This is the column where I admit I’m not entirely okay. I have been plugging along through the pandemic, eking out my energy and spirit with the promise of an end in sight… and the failure of that end to actually materialize is draining my reserves really quickly right now.
Each of us has a different response to stress. I have a tendency to … well, if I’m charitable with myself I call it ‘pillow forting’… in my online knitting group we have a (virtual, imaginary) pillow fort where we can crawl in and be surrounded by warm, comfortable fluff on all sides when things get rough, and I am pretty sure that my psyche crawled into that pillow fort a couple months ago and really does not want to come out any time soon.
When I’m in my virtual pillow fort, my real-life body tends to sleep more but at weirder hours, and my real-life brain tends to want to pretend that things like deadlines and obligations don’t exist.
Lots of us respond to stress in different ways. For some of us, we plunge into preparing and planning, all the better to control whatever we can control. Others crave structure and information when they’re stressed. When a pillow fort hider encounters a planner, our different anxiety mechanisms can clash… so being able to name my stress response is helpful, not only to explain to the anxious person who needs plans or structure, but also to help me talk myself out of the pillow fort. It’s so darn comfy in there, especially since they put in Netflix.
Something I’m learning about is the stress cycle… Rev. Sophia mentioned the author Emily Nagoski the other week during service. She and her sister Amelia have written a book called Burnout: the Secret to Unlocking the Stress Cycle, which I’m reading at the moment. It talks about our physical stress response, and the one thing we generally don’t (intentionally) do in times of stress. In days of yore when the things we got stressed about were actual bears or lions or wolves, our bodies would physically build up stress as we walked through the woods sensing the bear coming at us while we picked our berries. And then when the actual bear got really close, we would run! Because staying around while the bear eats us is just not smart.
And once you have run away from the bear, your body has burned off all the stress we built up worrying about the bear. You can go inside and have a nice cup of tea and put your feet up, because you have completed the stress cycle.
But when the stress is not about a bear, but about sending emails or paying the bills or writing up a story for Sunday, we don’t usually have to run away. So, the stress never burns off, and the stress cycle never completes. Apparently I’ve been building up stress for nearly 54 years. No wonder I’m hiding in a pandemic pillow fort!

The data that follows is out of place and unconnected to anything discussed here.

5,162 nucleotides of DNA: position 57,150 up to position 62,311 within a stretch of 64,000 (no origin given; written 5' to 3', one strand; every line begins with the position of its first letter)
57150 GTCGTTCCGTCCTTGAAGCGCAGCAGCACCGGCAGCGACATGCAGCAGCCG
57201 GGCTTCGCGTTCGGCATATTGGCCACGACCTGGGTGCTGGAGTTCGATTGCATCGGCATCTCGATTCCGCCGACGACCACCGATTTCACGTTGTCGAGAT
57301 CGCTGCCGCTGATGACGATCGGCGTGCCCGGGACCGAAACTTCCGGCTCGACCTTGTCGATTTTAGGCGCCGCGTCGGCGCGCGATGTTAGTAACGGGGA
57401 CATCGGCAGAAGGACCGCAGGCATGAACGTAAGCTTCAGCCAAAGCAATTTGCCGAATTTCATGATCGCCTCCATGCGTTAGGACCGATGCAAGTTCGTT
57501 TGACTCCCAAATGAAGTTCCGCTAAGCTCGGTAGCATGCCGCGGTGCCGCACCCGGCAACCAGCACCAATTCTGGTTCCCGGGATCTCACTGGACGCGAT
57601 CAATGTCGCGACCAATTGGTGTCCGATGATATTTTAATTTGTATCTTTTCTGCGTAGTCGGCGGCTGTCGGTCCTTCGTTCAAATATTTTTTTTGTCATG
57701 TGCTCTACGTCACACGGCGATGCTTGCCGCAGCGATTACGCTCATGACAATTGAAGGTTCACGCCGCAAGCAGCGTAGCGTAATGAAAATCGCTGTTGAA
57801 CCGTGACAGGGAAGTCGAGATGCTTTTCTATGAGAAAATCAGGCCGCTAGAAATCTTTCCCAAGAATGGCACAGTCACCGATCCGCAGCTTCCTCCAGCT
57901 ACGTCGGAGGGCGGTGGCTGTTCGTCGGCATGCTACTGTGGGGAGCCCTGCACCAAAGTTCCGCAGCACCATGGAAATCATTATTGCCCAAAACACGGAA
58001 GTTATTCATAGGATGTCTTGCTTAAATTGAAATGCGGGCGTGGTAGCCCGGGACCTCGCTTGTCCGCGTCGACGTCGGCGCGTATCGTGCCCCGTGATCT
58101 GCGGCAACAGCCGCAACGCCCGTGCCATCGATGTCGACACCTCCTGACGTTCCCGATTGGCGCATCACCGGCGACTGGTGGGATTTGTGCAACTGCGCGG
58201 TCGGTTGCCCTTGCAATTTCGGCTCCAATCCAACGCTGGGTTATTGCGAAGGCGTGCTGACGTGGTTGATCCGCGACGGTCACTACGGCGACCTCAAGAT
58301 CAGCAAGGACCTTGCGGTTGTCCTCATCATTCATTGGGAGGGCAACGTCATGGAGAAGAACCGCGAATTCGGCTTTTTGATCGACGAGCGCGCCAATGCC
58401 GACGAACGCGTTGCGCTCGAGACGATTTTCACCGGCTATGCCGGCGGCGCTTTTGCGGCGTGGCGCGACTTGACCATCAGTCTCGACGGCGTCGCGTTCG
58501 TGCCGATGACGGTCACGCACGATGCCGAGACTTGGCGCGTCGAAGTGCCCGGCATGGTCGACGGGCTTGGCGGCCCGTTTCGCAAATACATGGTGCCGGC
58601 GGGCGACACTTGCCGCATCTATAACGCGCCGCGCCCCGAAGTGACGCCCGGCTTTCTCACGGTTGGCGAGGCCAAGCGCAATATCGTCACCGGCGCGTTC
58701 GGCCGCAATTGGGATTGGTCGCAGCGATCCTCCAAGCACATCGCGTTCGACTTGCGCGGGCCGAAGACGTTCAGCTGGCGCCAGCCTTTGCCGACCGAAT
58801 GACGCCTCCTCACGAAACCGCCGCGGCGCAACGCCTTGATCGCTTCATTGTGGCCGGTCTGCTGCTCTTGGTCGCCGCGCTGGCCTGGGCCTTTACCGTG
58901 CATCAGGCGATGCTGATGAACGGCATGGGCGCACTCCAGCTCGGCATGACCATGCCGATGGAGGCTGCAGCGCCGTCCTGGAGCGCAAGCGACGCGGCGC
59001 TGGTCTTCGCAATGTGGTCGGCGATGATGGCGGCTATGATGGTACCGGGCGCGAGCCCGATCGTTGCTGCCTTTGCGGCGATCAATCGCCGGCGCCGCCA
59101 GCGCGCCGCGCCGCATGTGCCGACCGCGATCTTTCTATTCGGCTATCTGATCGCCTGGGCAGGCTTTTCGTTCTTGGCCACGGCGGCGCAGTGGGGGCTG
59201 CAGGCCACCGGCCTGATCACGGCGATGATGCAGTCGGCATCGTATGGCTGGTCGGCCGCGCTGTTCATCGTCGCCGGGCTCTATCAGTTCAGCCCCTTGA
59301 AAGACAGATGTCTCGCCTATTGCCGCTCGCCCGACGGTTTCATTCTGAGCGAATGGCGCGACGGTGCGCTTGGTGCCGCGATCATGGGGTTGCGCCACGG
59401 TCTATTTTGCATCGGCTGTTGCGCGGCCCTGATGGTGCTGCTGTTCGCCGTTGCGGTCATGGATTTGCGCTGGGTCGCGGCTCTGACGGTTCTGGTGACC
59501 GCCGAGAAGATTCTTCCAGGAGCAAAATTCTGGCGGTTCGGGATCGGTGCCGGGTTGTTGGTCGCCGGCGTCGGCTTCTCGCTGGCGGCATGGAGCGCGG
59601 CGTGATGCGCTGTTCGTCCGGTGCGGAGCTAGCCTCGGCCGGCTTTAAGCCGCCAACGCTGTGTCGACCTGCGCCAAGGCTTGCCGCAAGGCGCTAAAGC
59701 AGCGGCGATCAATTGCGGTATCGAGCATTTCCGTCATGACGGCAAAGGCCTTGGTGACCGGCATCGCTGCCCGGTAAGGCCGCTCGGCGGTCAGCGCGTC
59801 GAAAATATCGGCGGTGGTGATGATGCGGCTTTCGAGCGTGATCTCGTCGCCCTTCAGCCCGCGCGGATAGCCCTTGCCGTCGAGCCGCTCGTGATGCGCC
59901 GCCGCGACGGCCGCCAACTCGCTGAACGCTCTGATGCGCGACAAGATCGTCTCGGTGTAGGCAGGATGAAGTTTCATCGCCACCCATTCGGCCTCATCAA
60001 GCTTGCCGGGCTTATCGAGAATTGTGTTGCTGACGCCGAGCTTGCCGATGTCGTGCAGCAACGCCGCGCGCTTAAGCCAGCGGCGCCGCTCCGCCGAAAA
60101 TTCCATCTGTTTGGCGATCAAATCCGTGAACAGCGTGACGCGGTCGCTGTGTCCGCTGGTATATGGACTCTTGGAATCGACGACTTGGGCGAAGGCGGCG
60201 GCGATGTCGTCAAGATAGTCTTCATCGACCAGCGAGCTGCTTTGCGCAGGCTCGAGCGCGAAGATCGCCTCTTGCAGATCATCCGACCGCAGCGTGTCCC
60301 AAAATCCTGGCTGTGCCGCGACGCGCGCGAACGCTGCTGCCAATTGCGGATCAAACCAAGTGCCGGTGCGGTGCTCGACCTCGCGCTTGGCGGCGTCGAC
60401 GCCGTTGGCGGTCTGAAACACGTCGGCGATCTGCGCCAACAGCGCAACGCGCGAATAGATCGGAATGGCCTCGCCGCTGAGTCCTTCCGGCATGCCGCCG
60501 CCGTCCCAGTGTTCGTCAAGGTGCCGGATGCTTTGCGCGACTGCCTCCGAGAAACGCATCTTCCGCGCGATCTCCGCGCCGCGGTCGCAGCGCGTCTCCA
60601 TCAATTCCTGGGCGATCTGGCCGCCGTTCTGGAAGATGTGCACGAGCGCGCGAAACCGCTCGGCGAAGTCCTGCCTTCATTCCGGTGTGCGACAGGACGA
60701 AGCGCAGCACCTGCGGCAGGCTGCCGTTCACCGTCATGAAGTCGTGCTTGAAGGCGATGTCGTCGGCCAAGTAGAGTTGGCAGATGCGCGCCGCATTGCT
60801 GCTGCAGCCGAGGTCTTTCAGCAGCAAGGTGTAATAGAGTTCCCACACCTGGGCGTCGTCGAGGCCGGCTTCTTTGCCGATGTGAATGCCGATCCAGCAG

According to the Nagoskis, the very best way to complete the stress cycle is physical exercise. Unfortunately, my knees, ankles, hips, and general indifference toward exercise combine to make it an unlikely outlet for me. So there are other ways to complete the stress cycle. Laughter. Not a tiny giggle, but the kind where your whole body shakes and tears stream down your face. Acts of creation. Not pretty artwork meant for an audience, but Making Something that taps into your soul. Souls tend to be shy, so we have to give them support and love if they want to come out of there. I’m writing more as part of my effort to close my stress cycle. Meditation can help… but meditation is a tricky one because a lot of us have this idea that meditation has to be a particular way — quiet and calm and noiseless. I’ve been letting my brain tell me stories these last few weeks, often with my inner voice as a narrator putting things into actual words.
The laughter one is working too. If you want to laugh that hard, come over to church on a Tuesday or Thursday or on Sunday morning and let my puppy Fozzie lick your face for a minute or two. I haven’t laughed so hard as I do when she’s trying to stalk my bun… She’s like, omigosh mom has a weird nest of hair on the back of her head… I should eat it! And then just for good measure she slobbers all over my glasses.
All of us, kids and adults, need to learn to close our stress cycles. Get out on the playground with your kids or grandkids and hang upside down or see if your tush still fits in the slide. Sing like nobody can hear you. Laugh until it hurts. Play a rousing game of hide and seek or tag. We have to put all this stress somewhere because our shoulders are all collectively breaking.
I love you all.
See you in church on Sunday, on Zoom or in person!